A short hike for me used to be a couple of miles. Now, I rise earlier, go further, and am able to spend hours on the trail in comfort. Later, there will be basketball games to attend and chores to be done.

But for now, this is my time.

After kissing my sleeping husband (finally home for a while), I set out for the trailhead. Today it’s Section 16, a route I’ve grown to love for its simplicity and its beauty. It’s familiar to me, but there are always new sights to be seen. Today, I hope to capture the last remnants of fall’s color before it begins to snow. I check my pack and my water and step onto the trail.

It’s quiet as the sun rises. The initial climb is steep and I pick my footing carefully to avoid areas where summer rains have turned the trail into a stream bed. It’s not long before I’ve broken a sweat, despite the 30-degree air. I pause in the sun, to take off my coat, stuff it in my pack and marvel at the panorama that has unfolded below me in the brightening daylight.

I move on, each step lightening my heart, carrying me forward to deeper sense of serenity. With every switchback, every boulder, every turn, I fill this well that will become my private energy reserve when dozens of emails and meetings greet me on Monday morning.

In the hours that follow, I lose myself in nature. The sounds of fallen leaves crunching beneath my feet. The birds that start from the trees I pass. A fox I surprise from her place in the bushes. The air warms, but I am comfortable in my favorite long-sleeved tee, sweat cooling on my brow. I climb until I find my favorite spot, a boulder that overlooks the city and the sun climbing higher in the sky. This is my place, where I ball up my coat, lay back and journal away the troubles that weigh me down.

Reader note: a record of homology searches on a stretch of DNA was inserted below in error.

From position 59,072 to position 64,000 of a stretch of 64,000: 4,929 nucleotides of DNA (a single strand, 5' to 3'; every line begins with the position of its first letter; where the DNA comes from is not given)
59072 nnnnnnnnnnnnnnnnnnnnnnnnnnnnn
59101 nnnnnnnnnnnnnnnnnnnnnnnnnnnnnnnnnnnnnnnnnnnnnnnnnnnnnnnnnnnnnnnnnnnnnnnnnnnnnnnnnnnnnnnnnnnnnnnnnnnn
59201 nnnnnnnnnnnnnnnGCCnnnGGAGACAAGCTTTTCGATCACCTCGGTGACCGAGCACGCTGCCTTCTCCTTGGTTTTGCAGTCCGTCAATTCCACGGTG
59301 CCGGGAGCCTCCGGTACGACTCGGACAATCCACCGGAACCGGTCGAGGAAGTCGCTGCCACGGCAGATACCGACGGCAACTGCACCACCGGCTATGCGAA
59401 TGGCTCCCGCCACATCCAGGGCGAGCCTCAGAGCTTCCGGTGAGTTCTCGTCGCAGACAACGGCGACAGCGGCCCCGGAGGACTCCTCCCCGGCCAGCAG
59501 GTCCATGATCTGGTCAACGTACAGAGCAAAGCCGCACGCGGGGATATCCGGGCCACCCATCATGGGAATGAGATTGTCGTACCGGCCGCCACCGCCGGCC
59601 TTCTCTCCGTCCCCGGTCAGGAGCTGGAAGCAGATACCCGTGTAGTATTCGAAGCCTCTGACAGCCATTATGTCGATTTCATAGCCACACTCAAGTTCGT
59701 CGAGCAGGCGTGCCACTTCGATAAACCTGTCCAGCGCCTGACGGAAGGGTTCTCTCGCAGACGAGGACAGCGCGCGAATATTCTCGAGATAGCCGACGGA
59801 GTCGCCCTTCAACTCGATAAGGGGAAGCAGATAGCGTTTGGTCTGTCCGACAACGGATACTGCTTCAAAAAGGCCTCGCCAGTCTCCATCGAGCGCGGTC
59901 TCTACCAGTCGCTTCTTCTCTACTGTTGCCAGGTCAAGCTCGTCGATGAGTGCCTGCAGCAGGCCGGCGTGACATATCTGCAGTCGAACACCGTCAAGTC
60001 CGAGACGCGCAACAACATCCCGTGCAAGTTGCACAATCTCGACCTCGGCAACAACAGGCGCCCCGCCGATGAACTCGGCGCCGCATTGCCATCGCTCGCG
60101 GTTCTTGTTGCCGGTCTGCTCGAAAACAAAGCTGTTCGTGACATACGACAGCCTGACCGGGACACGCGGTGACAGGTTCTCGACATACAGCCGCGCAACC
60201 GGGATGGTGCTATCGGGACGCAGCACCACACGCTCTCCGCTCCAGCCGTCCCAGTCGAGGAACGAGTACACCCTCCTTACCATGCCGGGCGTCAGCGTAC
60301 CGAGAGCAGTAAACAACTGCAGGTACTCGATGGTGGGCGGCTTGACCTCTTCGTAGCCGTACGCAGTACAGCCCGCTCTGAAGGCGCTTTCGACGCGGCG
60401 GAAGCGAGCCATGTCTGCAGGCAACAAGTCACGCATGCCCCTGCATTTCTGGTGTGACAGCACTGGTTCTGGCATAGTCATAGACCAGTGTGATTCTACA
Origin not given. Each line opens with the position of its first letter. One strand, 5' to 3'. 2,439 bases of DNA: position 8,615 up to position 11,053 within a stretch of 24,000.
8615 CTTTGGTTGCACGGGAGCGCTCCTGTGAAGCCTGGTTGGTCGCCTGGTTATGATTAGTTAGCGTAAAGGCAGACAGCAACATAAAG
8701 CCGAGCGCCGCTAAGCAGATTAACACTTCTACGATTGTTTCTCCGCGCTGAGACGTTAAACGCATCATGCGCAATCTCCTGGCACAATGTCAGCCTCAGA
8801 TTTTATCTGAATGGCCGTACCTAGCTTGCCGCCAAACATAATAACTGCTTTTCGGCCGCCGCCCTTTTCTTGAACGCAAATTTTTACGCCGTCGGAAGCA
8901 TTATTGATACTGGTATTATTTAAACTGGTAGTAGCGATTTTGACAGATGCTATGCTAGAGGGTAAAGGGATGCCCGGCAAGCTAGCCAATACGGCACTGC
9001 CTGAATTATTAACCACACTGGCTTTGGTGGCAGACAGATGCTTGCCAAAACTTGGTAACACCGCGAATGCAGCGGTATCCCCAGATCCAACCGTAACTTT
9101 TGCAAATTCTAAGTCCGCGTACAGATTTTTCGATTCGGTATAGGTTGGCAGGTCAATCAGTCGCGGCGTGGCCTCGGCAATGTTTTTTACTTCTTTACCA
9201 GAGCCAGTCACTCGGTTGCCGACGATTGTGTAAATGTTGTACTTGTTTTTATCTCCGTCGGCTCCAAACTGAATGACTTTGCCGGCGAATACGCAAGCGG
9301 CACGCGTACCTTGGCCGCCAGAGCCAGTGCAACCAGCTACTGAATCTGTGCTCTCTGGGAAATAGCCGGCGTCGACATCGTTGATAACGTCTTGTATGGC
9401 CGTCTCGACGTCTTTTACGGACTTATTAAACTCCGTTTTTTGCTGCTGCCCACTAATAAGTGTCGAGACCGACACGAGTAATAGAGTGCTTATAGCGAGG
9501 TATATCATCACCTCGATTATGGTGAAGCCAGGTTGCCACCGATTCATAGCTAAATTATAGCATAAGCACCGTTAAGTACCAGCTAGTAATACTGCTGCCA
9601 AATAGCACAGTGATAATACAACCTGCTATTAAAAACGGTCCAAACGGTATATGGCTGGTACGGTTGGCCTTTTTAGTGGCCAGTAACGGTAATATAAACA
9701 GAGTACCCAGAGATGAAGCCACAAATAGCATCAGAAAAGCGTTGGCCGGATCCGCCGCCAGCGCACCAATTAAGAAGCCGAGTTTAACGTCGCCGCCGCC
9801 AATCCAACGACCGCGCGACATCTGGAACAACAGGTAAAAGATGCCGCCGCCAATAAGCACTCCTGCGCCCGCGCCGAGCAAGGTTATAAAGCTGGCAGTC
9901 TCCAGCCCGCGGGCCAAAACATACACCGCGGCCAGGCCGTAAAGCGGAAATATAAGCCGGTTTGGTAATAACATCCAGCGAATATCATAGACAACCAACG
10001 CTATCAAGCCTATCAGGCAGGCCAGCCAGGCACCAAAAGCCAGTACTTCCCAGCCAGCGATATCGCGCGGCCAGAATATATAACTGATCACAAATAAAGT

I return to my start, with the walls I built during the week melted away. With a new gratitude for myself, and for my family. With an open heart, ready to give again.

When I first took that first step on the trail more than a year ago, I didn’t know I was embarking upon a recurring journey to find myself over and over again through the adventure of unknown trails and the quiet solitude of contemplation.

These are the moments I cherish in my hectic life—these little snapshots of peace in a busy world. They help me feel like I am part of something greater than myself. Like I am simultaneously small and large, important and insignificant. They replenish my spirit and give me strength to be the woman I want to be for my family and friends.

This is my time, my journey, my restoration.

This is My Trail >>


Relephant reads:

5 Things Our Wild Souls Need Us to Remember.

When “Normal” Meditation Doesn’t Work For You.


Editor: Khara-Jade Warren



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About My Trail

My Trail is a Colorado-based company that brings to market innovative, responsibly-made clothing and equipment for trail adventures and travel. #ThisIsMyTrail